Michael Riley

Michael Riley

Michael Riley has a B.S., M.S., and Ph.D. from MIT, all in computer science. He began his career at Bell Labs and AT&T Labs where he, together with Mehryar Mohri and Fernando Pereira, introduced and developed the theory and use of weighted finite-state transducers (WFSTs) in speech and language. He is currently distinguished research scientist at Google, Inc. His interests include speech and natural language processing, machine learning, and information retrieval. He is a principal author of the OpenFst library He manages a group with expertise that includes speech recognition and synthesis, NLP, information retrieval, image processing, algorithms, machine learning and privacy. He is an IEEE and ISCA Fellow.
Authored Publications
Sort By
  • Title
  • Title, descending
  • Year
  • Year, descending
    Preview abstract This paper explores ways to improve a two-pass speech recognition system when the first-pass is hybrid autoregressive transducer model and the second-pass is a neural language model. The main focus is on the scores provided by each of these models, their quantitative analysis, how to improve them and the best way to integrate them with the objective of better recognition accuracy. Several analysis are presented to show the importance of the choice of the integration weights for combining the first-pass and the second-pass scores. A sequence level weight estimation model along with four training criteria are proposed which allow adaptive integration of the scores per acoustic sequence. The effectiveness of this algorithm is demonstrated by constructing and analyzing models on the Librispeech data set. View details
    Preview abstract We introduce a framework for adapting a virtual keyboard to individual user behavior by modifying a Gaussian spatial model to use personalized key center offset means and, optionally, learned covariances. Through numerous real-world studies, we determine the importance of training data quantity and weights, as well as the number of clusters into which to group keys to avoid overfitting. While past research has shown potential of this technique using artificially-simple virtual keyboards and games or fixed typing prompts, we demonstrate effectiveness using the highly-tuned Gboard app with a representative set of users and their real typing behaviors. Across a variety of top languages,we achieve small-but-significant improvements in both typing speed and decoder accuracy. View details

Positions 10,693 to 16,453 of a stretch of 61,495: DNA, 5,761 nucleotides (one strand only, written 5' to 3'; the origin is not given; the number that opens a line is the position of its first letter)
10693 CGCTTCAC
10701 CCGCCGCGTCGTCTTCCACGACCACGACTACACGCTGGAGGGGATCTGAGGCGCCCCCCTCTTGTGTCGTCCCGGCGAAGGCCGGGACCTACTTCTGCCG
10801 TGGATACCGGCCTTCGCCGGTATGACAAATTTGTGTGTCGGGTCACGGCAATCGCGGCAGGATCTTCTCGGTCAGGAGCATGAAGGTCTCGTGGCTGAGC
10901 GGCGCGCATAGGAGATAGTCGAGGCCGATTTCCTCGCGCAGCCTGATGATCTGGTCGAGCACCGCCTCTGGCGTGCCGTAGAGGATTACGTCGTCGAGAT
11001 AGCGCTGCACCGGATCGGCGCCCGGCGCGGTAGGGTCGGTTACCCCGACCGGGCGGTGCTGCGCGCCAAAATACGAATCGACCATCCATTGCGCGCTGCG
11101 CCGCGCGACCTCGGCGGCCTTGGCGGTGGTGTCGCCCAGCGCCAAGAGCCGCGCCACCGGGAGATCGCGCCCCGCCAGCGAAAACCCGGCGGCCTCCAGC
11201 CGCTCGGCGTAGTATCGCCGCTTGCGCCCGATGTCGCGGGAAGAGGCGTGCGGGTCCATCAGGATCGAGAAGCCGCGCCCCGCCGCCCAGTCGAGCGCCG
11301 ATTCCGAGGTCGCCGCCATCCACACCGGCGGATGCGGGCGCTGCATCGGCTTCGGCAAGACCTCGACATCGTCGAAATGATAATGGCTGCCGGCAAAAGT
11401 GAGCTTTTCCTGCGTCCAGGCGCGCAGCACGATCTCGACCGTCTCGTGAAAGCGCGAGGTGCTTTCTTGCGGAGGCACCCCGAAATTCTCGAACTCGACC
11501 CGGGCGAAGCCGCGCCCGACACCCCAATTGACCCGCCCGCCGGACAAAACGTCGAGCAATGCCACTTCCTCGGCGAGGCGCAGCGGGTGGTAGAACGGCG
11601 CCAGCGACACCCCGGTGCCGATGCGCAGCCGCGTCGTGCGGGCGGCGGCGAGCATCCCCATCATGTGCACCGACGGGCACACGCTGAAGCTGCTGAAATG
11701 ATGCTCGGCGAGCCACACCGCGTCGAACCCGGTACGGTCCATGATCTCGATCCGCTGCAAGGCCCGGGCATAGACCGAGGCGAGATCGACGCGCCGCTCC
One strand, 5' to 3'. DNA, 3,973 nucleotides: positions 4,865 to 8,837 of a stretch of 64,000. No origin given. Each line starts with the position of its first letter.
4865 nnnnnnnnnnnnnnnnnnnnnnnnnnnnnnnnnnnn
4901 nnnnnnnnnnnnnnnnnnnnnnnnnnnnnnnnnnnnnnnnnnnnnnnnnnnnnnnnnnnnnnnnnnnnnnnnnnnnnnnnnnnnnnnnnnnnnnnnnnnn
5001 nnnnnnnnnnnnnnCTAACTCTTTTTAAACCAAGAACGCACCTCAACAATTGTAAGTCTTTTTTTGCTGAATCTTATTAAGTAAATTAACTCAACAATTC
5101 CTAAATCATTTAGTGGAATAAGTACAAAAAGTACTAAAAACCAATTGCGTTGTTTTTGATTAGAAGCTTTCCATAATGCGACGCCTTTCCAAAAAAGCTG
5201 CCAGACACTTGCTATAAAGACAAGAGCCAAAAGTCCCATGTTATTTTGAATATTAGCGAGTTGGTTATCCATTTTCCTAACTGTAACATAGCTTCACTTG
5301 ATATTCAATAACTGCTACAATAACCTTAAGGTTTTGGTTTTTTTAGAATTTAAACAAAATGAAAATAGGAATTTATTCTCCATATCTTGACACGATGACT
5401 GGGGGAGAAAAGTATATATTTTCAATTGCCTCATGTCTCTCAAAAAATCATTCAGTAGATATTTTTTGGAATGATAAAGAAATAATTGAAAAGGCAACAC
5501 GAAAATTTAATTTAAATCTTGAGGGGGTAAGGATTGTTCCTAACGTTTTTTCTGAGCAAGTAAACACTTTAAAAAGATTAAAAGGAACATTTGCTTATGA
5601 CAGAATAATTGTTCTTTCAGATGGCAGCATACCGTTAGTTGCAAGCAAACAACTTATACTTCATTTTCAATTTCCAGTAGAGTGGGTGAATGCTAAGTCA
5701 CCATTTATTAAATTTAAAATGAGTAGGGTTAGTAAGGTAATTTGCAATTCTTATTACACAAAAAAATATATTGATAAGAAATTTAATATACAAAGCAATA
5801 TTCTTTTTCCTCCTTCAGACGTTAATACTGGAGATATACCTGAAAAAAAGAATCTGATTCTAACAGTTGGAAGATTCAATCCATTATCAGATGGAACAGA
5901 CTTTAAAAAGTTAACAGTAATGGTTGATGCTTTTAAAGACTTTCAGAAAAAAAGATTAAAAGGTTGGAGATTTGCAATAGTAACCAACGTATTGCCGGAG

Preview abstract On-device end-to-end (E2E) models have shown improvementsover a conventional model on Search test sets in both quality, as measured by Word Error Rate (WER), and latency, measured by the time the result is finalized after the user stops speaking. However, the E2E model is trained on a small fraction of audio-text pairs compared to the 100 billion text utterances that a conventional language model (LM) is trained with. Thus E2E models perform poorly on rare words and phrases. In this paper, building upon the two-pass streaming Cascaded Encoder E2E model, we explore using a Hybrid Autoregressive Transducer (HAT) factorization to better integrate an on-device neural LM trained on text-only data. Furthermore, to further improve decoder latency we introduce a non-recurrent embedding decoder, in place of the typical LSTM decoder, into the Cascaded Encoder model. Overall, we present a streaming on-device model that incorporates an external neural LM and outperforms the conventional model in both search and rare-word quality, as well as latency, and is 318X smaller. View details